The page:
Read on to find out more about our best editor yet for building modern, internationalized and accessible content creation experiences. We’re also rolling out new two premium plugins which will help increase productivity and save time, as well as major updates to Tiny Comments and Tiny Drive.
We are thrilled to announce that TinyMCE 5 is now available for deployment into production environments. The end result of an intense year-plus development effort, TinyMCE 5 delivers significant improvements for developers who integrate and build upon the editor, for designers who need to seamlessly fit TinyMCE into their product or larger design system, and for end users producing the endless variety of creative content that is the heartbeat of their applications.
While some of you have been following along since the developer preview release last fall, and the subsequent beta, RC1, and RC2 releases, below are some highlights from all the goodness available in TinyMCE 5. Check out the release notes for the complete picture. And once you’re ready to dive into the new editor, please try the cloud or self-hosted versions.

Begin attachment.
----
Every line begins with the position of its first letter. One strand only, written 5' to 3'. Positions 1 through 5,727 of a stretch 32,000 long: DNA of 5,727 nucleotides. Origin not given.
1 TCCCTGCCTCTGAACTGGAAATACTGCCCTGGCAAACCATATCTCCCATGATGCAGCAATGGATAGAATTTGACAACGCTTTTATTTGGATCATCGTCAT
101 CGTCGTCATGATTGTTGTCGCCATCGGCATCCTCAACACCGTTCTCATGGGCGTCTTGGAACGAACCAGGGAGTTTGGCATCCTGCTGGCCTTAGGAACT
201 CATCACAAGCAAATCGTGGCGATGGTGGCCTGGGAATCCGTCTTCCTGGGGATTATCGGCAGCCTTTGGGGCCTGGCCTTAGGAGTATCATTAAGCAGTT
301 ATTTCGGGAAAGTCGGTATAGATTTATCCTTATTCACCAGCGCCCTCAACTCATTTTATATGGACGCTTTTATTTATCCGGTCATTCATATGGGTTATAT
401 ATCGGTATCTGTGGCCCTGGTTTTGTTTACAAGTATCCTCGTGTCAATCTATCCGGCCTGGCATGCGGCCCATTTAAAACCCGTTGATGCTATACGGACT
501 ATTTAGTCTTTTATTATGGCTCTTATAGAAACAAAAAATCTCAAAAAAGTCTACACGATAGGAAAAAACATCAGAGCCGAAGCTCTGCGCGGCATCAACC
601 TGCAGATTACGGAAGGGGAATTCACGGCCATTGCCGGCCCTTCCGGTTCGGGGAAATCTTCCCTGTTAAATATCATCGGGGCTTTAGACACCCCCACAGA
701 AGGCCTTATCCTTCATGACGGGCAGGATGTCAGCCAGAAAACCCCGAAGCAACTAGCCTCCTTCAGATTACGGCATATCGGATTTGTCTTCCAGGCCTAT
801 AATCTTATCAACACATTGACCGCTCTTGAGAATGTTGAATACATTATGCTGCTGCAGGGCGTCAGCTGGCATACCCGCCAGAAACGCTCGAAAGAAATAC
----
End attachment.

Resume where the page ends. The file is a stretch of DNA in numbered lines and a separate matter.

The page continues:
And if you’re ready to talk now about how TinyMCE 5 could specifically help your application or project, please contact us. We’d love to chat.
Now—let’s get to the good stuff!
A shiny new component library
In building the new library, the default design of the components was modernized. As an example, here is the new version 5 color picker versus the version 4 color picker.
All of these changes have resulted in a more polished and modern user experience.
A simplified User Interface API
The new API makes it more straightforward to build custom experiences on top of the editor. Where there were previously many different, undocumented ways to do things, there will be now one fully supported way.
Among many benefits, the new UI API makes the process of creating dialogs simpler. The previous APIs in version 4 were largely undocumented and rather challenging to use. By comparison, version 5 is a breath of fresh air. With the version 5 UI API, you can create your own custom dialogs using JSON to setup UI components such as alerts, buttons, checkboxes, color inputs, drop zones, grids, tab panels and more. You can even create chained dialogs (otherwise known as wizards).